In fact, mutually gazing into our beloved canines’ eyes triggers an identical hormonal reaction to the one we experience with newborns – releasing high levels of oxytocin on both sides. Often called the love hormone, oxytocin is nature’s way of facilitating childbirth while helping us form strong social attachments. Our bodies also release this powerful hormone into the bloodstream whenever we listen to music, exercise, or engage in touch. Oxytocin helps us feel relaxed and satisfied.

For both men and women, the human-canine exchange of this feel-good hormone replicates and reflects the love we develop with our human children. How cool is that?

Moreover, brain-imaging studies have further revealed how the human amygdala, medial orbitofrontal cortex, and dorsal putamen light up equally when we stare at either our dogs or our human kids. Both children and dogs literally make us glow inside.

Far from being passively domesticated, as many people once assumed, dogs have demonstrated significant agency in making us care for and love them during a long span of coevolution. And this whole parenting thing has long been a key part of the deal. An unspoken agreement. A pact for our packs.

Is it any wonder they have completely stolen our hearts?

Cats Treat Us Like Their Mothers

Portrait of young woman holding cute siberian cat with green eyes. Female hugging her cute long hair kitty. Background, copy space, close up. Adorable domestic pet concept.

Cats meow only to humans, and not to other cats. This form of communication mimics the cries of human infants.

©evrymmnt/Shutterstock.com

According to John Bradshaw, author of Cat Sense: How the New Feline Science Can Make You a Better Friend to Your Pet (2014), cats perceive us as fellow felines and often interact with us in a manner reminiscent of their interactions with their biological mothers. One compelling example is the cat’s meow, so to speak – since this vocalization communicates various emotions specifically to humans. More importantly, meows imitate a human baby crying- appealing to our deepest instincts to nurture and love.

So like dogs, cats have tapped into our innate ability to form profound attachments.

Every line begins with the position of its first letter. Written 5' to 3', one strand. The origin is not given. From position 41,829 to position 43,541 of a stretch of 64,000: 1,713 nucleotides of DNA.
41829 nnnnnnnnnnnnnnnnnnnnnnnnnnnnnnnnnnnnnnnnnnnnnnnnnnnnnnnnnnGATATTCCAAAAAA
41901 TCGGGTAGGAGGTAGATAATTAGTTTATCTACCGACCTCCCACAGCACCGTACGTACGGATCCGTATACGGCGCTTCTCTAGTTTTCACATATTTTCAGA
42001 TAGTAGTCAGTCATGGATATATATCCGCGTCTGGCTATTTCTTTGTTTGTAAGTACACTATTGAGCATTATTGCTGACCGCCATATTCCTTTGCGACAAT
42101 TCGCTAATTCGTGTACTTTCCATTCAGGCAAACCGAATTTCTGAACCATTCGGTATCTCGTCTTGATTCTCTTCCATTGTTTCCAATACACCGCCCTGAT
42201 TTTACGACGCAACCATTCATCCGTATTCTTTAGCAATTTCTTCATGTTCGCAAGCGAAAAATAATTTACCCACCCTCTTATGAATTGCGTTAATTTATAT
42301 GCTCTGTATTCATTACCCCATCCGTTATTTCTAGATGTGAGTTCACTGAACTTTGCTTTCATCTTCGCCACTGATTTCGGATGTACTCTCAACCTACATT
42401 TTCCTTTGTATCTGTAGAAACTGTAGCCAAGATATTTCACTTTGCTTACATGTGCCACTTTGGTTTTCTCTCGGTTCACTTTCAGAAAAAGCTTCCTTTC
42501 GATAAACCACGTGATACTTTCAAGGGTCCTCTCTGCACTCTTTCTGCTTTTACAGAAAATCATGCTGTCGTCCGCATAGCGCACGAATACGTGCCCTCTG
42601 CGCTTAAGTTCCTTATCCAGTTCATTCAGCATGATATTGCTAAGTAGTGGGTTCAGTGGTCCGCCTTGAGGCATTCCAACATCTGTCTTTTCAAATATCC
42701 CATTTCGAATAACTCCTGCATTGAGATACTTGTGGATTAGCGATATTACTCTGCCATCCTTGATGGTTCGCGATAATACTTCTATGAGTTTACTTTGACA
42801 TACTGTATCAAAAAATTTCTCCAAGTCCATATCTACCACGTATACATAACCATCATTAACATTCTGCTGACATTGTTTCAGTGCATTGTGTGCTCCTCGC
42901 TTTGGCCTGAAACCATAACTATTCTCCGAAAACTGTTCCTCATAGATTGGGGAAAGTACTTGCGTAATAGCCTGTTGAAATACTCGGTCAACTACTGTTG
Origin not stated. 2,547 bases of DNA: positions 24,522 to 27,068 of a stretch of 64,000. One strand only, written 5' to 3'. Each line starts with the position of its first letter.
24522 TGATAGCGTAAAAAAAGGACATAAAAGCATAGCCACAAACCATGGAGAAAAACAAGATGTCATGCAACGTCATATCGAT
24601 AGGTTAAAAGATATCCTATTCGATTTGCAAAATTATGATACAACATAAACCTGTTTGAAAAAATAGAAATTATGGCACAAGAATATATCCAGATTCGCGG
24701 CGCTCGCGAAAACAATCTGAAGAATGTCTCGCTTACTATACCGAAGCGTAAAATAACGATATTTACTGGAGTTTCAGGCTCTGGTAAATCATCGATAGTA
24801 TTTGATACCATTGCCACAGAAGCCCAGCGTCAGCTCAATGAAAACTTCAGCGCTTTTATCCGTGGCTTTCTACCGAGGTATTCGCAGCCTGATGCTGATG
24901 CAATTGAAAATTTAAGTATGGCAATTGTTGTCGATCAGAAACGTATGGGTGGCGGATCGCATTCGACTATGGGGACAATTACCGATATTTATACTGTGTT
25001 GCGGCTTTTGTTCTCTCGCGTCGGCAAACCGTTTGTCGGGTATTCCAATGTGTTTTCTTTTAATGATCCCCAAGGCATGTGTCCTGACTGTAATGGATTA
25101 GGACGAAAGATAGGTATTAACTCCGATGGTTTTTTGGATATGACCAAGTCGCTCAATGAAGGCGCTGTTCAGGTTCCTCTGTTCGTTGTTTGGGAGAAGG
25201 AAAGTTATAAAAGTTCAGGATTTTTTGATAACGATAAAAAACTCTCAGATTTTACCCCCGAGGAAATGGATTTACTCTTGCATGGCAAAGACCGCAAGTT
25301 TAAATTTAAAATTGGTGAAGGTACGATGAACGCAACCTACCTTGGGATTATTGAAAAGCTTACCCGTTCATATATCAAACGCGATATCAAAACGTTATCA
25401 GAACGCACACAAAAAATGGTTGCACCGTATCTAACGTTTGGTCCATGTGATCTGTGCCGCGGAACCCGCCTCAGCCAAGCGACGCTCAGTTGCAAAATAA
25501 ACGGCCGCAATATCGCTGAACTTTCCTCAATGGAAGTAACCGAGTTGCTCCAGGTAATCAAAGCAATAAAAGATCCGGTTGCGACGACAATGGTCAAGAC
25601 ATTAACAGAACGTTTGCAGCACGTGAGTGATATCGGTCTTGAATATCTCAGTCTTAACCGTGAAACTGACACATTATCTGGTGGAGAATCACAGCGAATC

We are Meant to Love Animals Like We Do Our Children

Human brains are already hardwired to take care of young individuals who are not our own biological offspring – which is something that makes us a bit of an anomaly in the animal kingdom. Researchers like evolutionary anthropologist Sarah Hrdy have revealed that we have genetic coding to raise babies who are not our own. So it is in our DNA to love animals as our children. There is even an entire fancy concept for all of this: alloparenting.

In short, according to science, dogs, cats, and likely other animals, have chosen us to be their moms and dads. And we have chosen to love them as our children.

So P. S….the term pet parenting is totally legit and it is here to (sit) and stay.

Bam.

Now that we have settled the matter – and we understand, beyond a shadow of a doubt that we are parenting our pets – let’s take a moment to appreciate the magnificence of the human-animal bond.

And while more research has been done on how we communicate and connect with dogs and cats than on many other animals, I suspect we will continue to learn more and more about how we connect deeply with all types of different species in the near future.

The photo featured at the top of this post is © Goroda/iStock via Getty Images


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About the Author

Courtney Wennerstrom is a writer at A-Z Animals where her primary focus is on pet wellness and the human-animal bond. As an animal welfare professional, Courtney has been writing and researching about animals for over a decade and holds an PhD (ABD) in English from Indiana University, Bloomington, where she taught for 15 years. A resident of Colorado, Courtney loves to hike, travel, and read. She finds inspiration from her rescued huskies, Sasha and Saint, and her beloved rescued cat, Mojo.